Epidural migration of new methylene blue in 0.9% sodium chloride solution or 2% mepivacaine solution following injection into the first intercoccygeal space in foal cadavers and anesthetized foals undergoing laparoscopy

Jennifer L. Lansdowne Department of Clinical Studies, Ontario Veterinary College, University of Guelph, Guelph, ON N1G 2W1, Canada.
Present address is the Department of Small Animal Clinical Sciences, Michigan State University, East Lansing, MI 48824.

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 DVM, MSc
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Carolyn L. Kerr Department of Clinical Studies, Ontario Veterinary College, University of Guelph, Guelph, ON N1G 2W1, Canada.

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 DVM, DVSc, PhD
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Ludovic P. Bouré Department of Clinical Studies, Ontario Veterinary College, University of Guelph, Guelph, ON N1G 2W1, Canada.

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 DMV, MS, DES
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Simon G. Pearce Department of Clinical Studies, Ontario Veterinary College, University of Guelph, Guelph, ON N1G 2W1, Canada.
Present address is AO Research Institute, Clavadelerstrasse, CH-7270 Davos Platz, Switzerland.

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 BVSc, PhD

Abstract

Objective—To determine the relationship between epidural cranial migration and injectate volume of an isotonic solution containing dye in laterally recumbent foal cadavers and evaluate the cranial migration and dermatome analgesia of an epidural dye solution during conditions of laparoscopy in foals.

Animals—19 foal cadavers and 8 pony foals.

Procedure—Foal cadavers received an epidural injection of dye solution (0.05, 0.1, 0.15, or 0.2 mL/kg) containing 1.2 mg of new methylene blue (NMB)/mL of saline (0.9% NaCl) solution. Length of the dye column and number of intervertebral spaces cranial and caudal to the injection site were measured. Anesthetized foals received an epidural injection of dye solution (0.2 mL/kg) containing saline solution or 2% mepivacaine. Foals were placed in a 10o headdown position, and pneumoperitoneum was induced. Dermatome analgesia was determined by use of a described electrical stimulus technique. Foals were euthanatized, and length of the dye column was measured.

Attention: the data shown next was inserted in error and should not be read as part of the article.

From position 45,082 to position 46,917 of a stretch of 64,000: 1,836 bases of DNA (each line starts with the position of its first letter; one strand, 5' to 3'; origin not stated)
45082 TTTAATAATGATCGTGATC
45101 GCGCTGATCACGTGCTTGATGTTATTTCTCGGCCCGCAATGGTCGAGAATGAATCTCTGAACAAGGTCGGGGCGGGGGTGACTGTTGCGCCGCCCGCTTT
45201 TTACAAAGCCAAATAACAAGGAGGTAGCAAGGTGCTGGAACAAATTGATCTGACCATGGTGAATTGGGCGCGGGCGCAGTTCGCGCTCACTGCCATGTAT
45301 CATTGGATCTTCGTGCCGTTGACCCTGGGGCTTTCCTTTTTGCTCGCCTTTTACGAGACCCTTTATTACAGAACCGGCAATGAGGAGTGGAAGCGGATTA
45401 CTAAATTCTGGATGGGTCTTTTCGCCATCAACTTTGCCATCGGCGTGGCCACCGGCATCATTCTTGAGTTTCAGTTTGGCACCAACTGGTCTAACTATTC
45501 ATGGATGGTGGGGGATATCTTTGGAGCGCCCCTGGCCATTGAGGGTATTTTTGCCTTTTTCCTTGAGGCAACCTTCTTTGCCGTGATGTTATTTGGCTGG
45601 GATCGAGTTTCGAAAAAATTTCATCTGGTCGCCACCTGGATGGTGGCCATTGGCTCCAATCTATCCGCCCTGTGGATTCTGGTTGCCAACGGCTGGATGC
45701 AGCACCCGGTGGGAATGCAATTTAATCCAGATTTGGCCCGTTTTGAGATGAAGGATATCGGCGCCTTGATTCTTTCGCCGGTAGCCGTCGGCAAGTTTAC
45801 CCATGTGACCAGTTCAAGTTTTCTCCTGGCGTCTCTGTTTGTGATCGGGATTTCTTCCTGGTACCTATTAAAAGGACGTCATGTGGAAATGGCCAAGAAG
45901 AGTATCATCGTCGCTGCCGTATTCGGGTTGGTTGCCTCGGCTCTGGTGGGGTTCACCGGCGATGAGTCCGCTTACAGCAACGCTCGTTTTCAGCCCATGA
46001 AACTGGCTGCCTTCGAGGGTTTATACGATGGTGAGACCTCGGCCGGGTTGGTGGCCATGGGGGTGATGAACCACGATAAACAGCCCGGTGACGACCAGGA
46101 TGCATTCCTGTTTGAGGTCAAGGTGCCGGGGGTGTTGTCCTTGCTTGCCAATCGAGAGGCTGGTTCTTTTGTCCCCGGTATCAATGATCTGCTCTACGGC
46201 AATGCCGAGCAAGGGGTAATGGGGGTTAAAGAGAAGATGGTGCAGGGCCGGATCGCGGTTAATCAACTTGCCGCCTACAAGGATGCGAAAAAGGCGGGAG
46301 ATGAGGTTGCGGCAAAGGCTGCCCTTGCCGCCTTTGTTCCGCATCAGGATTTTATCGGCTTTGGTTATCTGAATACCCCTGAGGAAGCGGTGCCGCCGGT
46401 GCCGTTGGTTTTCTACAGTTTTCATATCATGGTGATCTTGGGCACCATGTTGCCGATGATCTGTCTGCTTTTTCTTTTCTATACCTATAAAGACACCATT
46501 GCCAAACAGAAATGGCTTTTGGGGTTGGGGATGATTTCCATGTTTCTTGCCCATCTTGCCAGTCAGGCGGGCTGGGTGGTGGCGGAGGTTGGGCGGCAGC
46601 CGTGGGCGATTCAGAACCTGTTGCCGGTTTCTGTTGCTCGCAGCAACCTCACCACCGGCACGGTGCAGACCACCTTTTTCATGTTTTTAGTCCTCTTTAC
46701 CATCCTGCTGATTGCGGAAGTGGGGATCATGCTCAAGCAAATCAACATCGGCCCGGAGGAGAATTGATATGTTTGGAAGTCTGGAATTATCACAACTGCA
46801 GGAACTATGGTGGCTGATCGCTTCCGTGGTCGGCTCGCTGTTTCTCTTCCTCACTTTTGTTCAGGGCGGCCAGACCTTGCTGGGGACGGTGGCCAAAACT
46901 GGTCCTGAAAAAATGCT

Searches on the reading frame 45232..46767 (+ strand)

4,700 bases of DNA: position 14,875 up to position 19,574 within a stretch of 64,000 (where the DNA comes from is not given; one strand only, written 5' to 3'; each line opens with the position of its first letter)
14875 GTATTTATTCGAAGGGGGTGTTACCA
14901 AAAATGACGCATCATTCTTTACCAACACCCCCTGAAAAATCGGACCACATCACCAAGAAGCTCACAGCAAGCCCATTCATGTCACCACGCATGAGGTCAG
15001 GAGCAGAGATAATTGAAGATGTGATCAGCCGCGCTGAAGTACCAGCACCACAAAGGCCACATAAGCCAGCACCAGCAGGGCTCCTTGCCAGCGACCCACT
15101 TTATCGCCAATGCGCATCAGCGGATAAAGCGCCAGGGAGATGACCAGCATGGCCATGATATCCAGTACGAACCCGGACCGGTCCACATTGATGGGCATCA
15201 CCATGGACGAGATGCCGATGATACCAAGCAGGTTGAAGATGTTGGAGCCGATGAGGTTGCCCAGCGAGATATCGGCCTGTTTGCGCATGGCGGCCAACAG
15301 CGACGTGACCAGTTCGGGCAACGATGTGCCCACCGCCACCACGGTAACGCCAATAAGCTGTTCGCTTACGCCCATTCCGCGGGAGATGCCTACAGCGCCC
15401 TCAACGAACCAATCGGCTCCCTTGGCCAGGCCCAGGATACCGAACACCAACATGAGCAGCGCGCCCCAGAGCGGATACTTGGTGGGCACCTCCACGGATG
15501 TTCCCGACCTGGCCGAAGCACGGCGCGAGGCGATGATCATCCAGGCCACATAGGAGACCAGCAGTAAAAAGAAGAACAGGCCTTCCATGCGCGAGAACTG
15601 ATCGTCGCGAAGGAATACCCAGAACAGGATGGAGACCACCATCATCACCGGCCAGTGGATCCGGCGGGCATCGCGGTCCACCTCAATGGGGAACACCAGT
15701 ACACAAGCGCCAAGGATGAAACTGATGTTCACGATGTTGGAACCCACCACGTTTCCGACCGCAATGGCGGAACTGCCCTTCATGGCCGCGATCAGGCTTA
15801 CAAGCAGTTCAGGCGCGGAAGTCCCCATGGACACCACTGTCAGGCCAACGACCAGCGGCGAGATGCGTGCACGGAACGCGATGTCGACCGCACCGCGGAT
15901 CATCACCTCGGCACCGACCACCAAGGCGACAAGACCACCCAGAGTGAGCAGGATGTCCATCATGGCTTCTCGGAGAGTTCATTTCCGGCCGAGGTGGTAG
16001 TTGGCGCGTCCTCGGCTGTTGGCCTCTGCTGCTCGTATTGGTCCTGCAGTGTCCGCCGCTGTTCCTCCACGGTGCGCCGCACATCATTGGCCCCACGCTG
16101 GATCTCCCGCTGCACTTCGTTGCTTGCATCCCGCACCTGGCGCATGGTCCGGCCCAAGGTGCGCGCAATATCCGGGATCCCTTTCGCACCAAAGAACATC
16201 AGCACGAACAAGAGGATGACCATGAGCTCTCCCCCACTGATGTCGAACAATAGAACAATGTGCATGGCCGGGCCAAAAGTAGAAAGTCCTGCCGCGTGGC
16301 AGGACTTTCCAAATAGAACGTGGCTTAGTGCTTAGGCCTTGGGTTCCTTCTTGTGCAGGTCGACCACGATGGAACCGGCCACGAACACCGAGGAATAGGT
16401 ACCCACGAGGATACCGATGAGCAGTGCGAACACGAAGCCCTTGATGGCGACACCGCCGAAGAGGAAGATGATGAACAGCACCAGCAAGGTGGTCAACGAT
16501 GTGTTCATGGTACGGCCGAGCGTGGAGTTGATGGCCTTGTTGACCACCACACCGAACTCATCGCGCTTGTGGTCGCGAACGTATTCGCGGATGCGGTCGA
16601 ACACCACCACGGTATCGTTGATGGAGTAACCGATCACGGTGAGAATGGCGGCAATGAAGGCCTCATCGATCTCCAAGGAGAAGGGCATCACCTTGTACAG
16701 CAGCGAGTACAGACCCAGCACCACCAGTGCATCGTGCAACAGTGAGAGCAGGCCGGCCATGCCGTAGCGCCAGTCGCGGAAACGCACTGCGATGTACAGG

Results—Epidural cranial migration of dye solution in foal cadavers increased with increasing volume injected. No significant difference was found in epidural cranial migration of a dye solution (0.2 mL/kg) between anesthetized foals undergoing conditions of laparoscopy and foal cadavers in lateral recumbency. Further craniad migration of the dye column occurred than indicated by dermatome analgesia.

Conclusions and Clinical Relevance—Epidural cranial migration increases with volume of injectate. On the basis of dermatome analgesia, an epidural injection of 2% mepivacaine (0.2 mL/kg) alone provides analgesia up to at least the caudal thoracic dermatome and could permit caudal laparoscopic surgical procedures in foals. ( Am J Vet Res 2005; 66:1324–1329)

Abstract

Objective—To determine the relationship between epidural cranial migration and injectate volume of an isotonic solution containing dye in laterally recumbent foal cadavers and evaluate the cranial migration and dermatome analgesia of an epidural dye solution during conditions of laparoscopy in foals.

Animals—19 foal cadavers and 8 pony foals.

Procedure—Foal cadavers received an epidural injection of dye solution (0.05, 0.1, 0.15, or 0.2 mL/kg) containing 1.2 mg of new methylene blue (NMB)/mL of saline (0.9% NaCl) solution. Length of the dye column and number of intervertebral spaces cranial and caudal to the injection site were measured. Anesthetized foals received an epidural injection of dye solution (0.2 mL/kg) containing saline solution or 2% mepivacaine. Foals were placed in a 10o headdown position, and pneumoperitoneum was induced. Dermatome analgesia was determined by use of a described electrical stimulus technique. Foals were euthanatized, and length of the dye column was measured.

Results—Epidural cranial migration of dye solution in foal cadavers increased with increasing volume injected. No significant difference was found in epidural cranial migration of a dye solution (0.2 mL/kg) between anesthetized foals undergoing conditions of laparoscopy and foal cadavers in lateral recumbency. Further craniad migration of the dye column occurred than indicated by dermatome analgesia.

Conclusions and Clinical Relevance—Epidural cranial migration increases with volume of injectate. On the basis of dermatome analgesia, an epidural injection of 2% mepivacaine (0.2 mL/kg) alone provides analgesia up to at least the caudal thoracic dermatome and could permit caudal laparoscopic surgical procedures in foals. ( Am J Vet Res 2005; 66:1324–1329)

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